The OnePlus 6T is the second major launch of the year from the Chinese brand, known for making smartphones with similar performance as flagship models from established names, but at a lower price.
It follows on the heels of the OnePlus 6, released here in July. Both models boast top-tier performance backed by the flagship Qualcomm Snapdragon 845 processor.
But the 6T changes things up in terms of design and features and not always for the better.
Notably, it loses the 3.5mm headphone jack, like many recent smartphones. A USB-C adapter is bundled for wired headphones. Or you could use wireless headphones instead.
However, those who dislike the screen notch design of the OnePlus 6, may find the 6T's smaller teardrop-shaped notch more tolerable.
This notch accommodates a single 16-megapixel front camera that offers the usual features - a face retouching beauty mode and a portrait mode that uses software to create a blurred background effect, or bokeh.
The front camera is also used for the 6T's face unlock feature, which is really fast. But it does not work in the dark as there is no infrared camera.
The other major change is the switch to an in-display fingerprint sensor from the rear version. This in-display sensor is similar to the one I tested on the Vivo Nex S. A small glowing circle on the 6T's Oled screen indicates where you should place your finger.
Processor: Qualcomm Snapdragon 845 (Quad-core 2.8GHz, quad-core 1.7GHz)
Display: 6.41-inch, Amoled, 2,340 x 1,080 pixels, 402 ppi pixel density
Operating system: OxygenOS (Android 9.0)
Memory: 128GB, 8GB RAM
Rear camera: 16MP (f/1.7) and 20MP (f/1.7)
Front camera: 16MP (f/2.0)
Battery: Non-removable 3,700mAh
Value for money: 4/5
Battery life: 4/5
It feels fast and is accurate enough, though perhaps a fraction slower than the usual rear fingerprint sensor. Also, the illuminated indicator becomes very bright and near-blinding in the dark when you put your finger to it.
The 6.4-inch Oled screen looks very good, especially with narrow bezels all round and a relatively small chin. It looks sharp and vibrant.
OnePlus offers a number of screen calibration settings, from sRGB to DCI-P3 colour profiles. You can also tweak the colour temperature for a warmer or cooler look.
Like the previous model, the 6T lacks some flagship phone perks, like wireless charging. It does not have an official water resistance rating, though OnePlus says it is water resistant.
Its dual cameras are identical to its predecessor. Photos shot with its HDR feature look bright and vibrant, but they don't stand out from other flagship smartphone cameras.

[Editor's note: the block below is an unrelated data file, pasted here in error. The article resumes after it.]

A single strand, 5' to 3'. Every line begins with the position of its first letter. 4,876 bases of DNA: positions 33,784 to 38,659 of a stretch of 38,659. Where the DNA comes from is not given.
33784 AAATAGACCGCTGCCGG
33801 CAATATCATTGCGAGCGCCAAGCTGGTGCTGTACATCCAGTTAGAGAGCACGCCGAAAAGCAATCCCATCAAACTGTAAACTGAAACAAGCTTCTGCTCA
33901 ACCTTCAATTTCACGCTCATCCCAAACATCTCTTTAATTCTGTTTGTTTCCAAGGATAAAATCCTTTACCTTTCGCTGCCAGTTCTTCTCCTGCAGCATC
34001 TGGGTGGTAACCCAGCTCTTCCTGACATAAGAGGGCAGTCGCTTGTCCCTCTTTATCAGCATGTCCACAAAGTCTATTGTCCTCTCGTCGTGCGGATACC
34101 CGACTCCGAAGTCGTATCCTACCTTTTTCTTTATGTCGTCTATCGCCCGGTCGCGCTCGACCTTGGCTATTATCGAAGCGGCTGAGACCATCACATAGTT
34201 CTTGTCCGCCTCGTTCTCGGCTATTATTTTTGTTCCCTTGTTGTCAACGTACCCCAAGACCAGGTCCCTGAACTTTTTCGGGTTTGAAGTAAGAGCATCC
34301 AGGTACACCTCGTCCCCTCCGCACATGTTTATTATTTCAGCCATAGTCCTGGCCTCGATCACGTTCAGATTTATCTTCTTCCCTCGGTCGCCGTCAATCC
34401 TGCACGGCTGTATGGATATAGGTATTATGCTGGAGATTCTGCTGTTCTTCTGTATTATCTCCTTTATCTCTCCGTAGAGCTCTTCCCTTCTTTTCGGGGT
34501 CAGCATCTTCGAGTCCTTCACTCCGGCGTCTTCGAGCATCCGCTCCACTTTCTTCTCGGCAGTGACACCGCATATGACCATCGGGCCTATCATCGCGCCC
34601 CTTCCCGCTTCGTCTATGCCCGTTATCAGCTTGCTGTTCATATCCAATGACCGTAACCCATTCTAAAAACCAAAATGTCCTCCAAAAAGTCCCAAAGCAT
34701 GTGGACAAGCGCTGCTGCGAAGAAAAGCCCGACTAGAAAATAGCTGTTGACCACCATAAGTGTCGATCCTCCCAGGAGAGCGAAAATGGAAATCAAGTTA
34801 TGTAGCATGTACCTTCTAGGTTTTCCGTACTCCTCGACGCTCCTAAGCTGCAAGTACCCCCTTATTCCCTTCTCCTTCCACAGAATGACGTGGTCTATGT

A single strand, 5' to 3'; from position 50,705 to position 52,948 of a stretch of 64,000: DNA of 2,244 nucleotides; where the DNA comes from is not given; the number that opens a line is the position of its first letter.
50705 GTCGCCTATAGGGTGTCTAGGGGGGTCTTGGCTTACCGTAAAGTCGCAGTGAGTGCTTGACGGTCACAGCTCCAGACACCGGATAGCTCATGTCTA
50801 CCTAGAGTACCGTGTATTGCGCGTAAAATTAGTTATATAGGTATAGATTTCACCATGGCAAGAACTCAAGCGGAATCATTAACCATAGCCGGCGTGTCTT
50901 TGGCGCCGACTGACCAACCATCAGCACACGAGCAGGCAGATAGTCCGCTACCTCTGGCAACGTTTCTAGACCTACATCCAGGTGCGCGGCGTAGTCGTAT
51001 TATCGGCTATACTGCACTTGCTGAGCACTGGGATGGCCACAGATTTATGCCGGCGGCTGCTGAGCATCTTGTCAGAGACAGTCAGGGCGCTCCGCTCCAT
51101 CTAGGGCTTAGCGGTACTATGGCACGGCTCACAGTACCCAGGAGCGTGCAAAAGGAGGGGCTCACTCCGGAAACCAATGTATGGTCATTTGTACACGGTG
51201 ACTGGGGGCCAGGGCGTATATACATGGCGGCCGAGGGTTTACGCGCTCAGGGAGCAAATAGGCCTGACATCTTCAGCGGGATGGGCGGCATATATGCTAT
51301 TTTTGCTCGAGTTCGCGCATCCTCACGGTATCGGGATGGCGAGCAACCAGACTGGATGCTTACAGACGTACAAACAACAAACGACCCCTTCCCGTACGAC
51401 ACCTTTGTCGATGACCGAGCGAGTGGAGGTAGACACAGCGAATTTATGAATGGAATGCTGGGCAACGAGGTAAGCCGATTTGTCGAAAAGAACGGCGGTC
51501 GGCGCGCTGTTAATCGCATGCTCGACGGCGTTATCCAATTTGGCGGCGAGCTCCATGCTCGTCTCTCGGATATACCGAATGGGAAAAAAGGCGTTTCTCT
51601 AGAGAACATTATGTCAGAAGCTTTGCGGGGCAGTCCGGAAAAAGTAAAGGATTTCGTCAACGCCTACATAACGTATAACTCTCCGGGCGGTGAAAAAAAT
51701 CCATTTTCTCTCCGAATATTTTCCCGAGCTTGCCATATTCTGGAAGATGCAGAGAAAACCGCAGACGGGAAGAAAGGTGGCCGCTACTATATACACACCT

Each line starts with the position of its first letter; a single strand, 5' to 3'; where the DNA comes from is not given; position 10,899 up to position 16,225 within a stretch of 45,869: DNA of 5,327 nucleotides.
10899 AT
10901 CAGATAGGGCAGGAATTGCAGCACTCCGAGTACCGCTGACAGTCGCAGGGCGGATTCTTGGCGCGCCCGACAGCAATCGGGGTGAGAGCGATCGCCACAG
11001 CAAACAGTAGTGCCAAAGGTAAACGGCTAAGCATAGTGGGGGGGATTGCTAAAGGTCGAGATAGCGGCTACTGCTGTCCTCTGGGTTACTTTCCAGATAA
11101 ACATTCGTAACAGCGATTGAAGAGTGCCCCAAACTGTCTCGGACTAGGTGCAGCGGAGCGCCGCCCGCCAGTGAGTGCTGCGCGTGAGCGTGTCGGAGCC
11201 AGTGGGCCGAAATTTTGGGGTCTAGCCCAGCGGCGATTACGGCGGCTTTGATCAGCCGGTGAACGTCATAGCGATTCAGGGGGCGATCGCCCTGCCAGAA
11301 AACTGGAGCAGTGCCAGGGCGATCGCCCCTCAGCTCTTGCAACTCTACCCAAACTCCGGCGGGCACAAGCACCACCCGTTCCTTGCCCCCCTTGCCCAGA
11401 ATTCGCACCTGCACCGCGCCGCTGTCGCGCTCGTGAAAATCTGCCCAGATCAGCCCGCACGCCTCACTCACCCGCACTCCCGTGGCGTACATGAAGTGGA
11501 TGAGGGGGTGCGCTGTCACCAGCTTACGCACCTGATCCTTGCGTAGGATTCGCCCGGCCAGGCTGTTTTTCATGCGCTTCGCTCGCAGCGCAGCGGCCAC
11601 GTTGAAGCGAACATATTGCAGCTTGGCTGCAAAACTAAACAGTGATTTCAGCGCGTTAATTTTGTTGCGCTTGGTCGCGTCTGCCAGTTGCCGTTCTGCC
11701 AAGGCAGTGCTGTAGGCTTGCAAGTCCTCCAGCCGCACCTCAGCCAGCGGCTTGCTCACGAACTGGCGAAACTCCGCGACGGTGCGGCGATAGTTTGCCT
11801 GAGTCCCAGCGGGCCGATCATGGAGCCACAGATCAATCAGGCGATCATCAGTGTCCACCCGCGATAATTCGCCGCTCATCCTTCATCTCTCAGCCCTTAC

The 6T does have a new trick - a Nightscape mode for low-light photography. To use this long-exposure mode, you have to hold the camera steady for a few seconds after pressing the shutter button, to allow the camera to capture more light.
Comparing photos shot with Nightscape to images taken without, I can say that Nightscape seems to reduce blown highlights from light sources such as lamps. But while Nightscape increases the brightness slightly and captures more details, it is not that much of an improvement.
The 6T is one of the few smartphones, besides Google's Pixel and Huawei's Mate 20 smartphones, to ship out of the box with the latest Android 9 mobile operating system, though layered with OnePlus' OxygenOS skin on top.
For the most part, the OxygenOS interface is clean and feels very much like stock Android. Some of OnePlus' tweaks are handy, too.
For instance, you can swipe down the middle of the Home screen to bring up the notification shade without having to stretch your fingers to the top of the screen to do so.
OxygenOS also has its own set of full-screen navigation gestures that does away with the bottom Android navigation bar. These gestures are very usable and slightly increase the screen real estate, unlike Android 9's gestures.
It runs fast and smooth, thanks to the 8GB of system memory on my review set (the base 6T model comes with 6GB). However, I was surprised that the 6T actually scored slightly lower in the GeekBench 4 system benchmark (8,782) compared to the OnePlus 6 (9,092). This is despite the OnePlus 6 having only 6GB of RAM.
It comes with a 3,700mAh battery, up from the 3,300mAh version on the OnePlus 6. For me, it comfortably lasts over a day. In our video-loop battery test, it clocked 12hr 38min.
Compared to its predecessor, the price of the base OnePlus 6T (6GB RAM, 128GB storage) has inched upwards by $30 to $898. The internal storage, though, has been increased from 64GB to 128GB, which is not to be sneered at, seeing as the OnePlus 6 and 6T do not have expandable storage.
Verdict: With top phones from earlier this year, such as the Huawei P20 Pro and the Samsung Galaxy S9 becoming cheaper, the OnePlus 6T's value proposition is not as attractive, especially when it falls slightly short of a true flagship device.